How to Get the Most Cash for Your Coins

Loose coins seem to multiply in my house, they end up all over the place and make too much noise. But “a penny saved is a penny earned” and the leftover change can come in pretty handy.

I have coins in several different places, like in my white piggy bank, the console of my car, and of course at the bottom of my purse.

Now it’s time to raid my stashes and get cash for my loose change. I did some research on how to get cash for my coins without paying a lot of fees, and here’s what I found.


For a fee, a Coinstar machine will count your coins for you, and then print out a cash voucher receipt to exchange for actual bills.

Cash Voucher: You can choose the cash voucher option and take to the cashier in exchange for bills. However, you will be charged almost 10% (9.8 cents) for every dollar counted, which can really add up if you have a decent about of change.

eCertificate: This is the free coin counting option, which doesn’t charge you a fee to print out a certificate with a code that can be used online instantly at any one of their participating stores.

Gift Card: Like the eCertificate, choosing a gift card will save you the 10% counting fee. If you shop regularly at the grocery or retail stores they partner with, this can be a great option.

Cash Donation: Instead of exchanging your money for cash or a gift card you can choose to donate it. They provide a list of charities you can choose from, and once you make the donation it will print out a tax deductible receipt you can keep for your records. As with the certificate or gift card options, choosing to donate your coins will save you the coin counting fees.


If you don’t want to pay the 10% fee, use the gift card or donation options from Coinstar, the next best thing is to check with your local bank. Most banks will have a coin counting machine that customers can dump the change into and exchange for cash.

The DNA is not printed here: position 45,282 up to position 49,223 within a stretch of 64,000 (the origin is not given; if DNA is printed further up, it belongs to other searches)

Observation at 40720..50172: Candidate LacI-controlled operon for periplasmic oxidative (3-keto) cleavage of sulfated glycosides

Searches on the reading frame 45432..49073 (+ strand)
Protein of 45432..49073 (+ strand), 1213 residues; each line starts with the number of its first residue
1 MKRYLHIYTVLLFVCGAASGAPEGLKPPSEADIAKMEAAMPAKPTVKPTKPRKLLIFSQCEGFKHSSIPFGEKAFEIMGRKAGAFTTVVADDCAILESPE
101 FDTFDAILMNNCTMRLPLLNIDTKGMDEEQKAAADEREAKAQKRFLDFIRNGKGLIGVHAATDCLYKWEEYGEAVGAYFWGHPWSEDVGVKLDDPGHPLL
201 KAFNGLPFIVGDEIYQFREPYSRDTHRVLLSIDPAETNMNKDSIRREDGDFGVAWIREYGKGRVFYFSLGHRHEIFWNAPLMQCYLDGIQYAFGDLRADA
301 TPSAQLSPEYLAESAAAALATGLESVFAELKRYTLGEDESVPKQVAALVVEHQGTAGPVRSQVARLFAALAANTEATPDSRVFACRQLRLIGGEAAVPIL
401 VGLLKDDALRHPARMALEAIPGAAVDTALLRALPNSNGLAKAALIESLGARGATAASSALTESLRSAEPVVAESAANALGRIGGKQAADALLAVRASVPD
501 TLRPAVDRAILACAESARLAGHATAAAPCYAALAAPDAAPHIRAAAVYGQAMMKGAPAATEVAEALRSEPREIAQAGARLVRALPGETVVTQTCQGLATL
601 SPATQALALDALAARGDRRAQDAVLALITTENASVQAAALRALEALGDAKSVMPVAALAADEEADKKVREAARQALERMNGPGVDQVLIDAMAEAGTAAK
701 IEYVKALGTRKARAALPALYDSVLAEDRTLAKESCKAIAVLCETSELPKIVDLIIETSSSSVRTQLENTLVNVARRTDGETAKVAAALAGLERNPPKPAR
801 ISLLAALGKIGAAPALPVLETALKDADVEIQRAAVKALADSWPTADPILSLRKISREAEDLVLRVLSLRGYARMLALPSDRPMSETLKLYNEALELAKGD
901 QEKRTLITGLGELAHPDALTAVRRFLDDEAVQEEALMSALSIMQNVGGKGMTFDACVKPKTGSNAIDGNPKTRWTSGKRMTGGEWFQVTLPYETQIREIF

Normally no additional fee is charged, but for noncustomers some local banks will charge a small (2%) processing fee. This is to discourage commercial owners from laundry mats, car washes and other coin-based operations from cashing in massive amounts of coins at one time.


If the bank doesn’t have a coin machine, you can purchase coin wrappers (or ask your bank for free ones) for only $2.50 a bag. Just count and roll the coins yourself, then return to the bank to deposit into your account or get cash.

This is the cheapest choice, but the downside is that you might spend the better part of an evening counting and rolling your change, and it’s not as cost effective if you spend hours and hours doing it. There might be more important things to do with your time; like enjoying your family, relaxing or finishing up a project.

Whether you choose the most convenient or cheapest option, keeping track of your loose change can really add up; maybe it’s not such a bad thing after all.

Do you cash in your extra change, or just keep in a jar or bottle at home?

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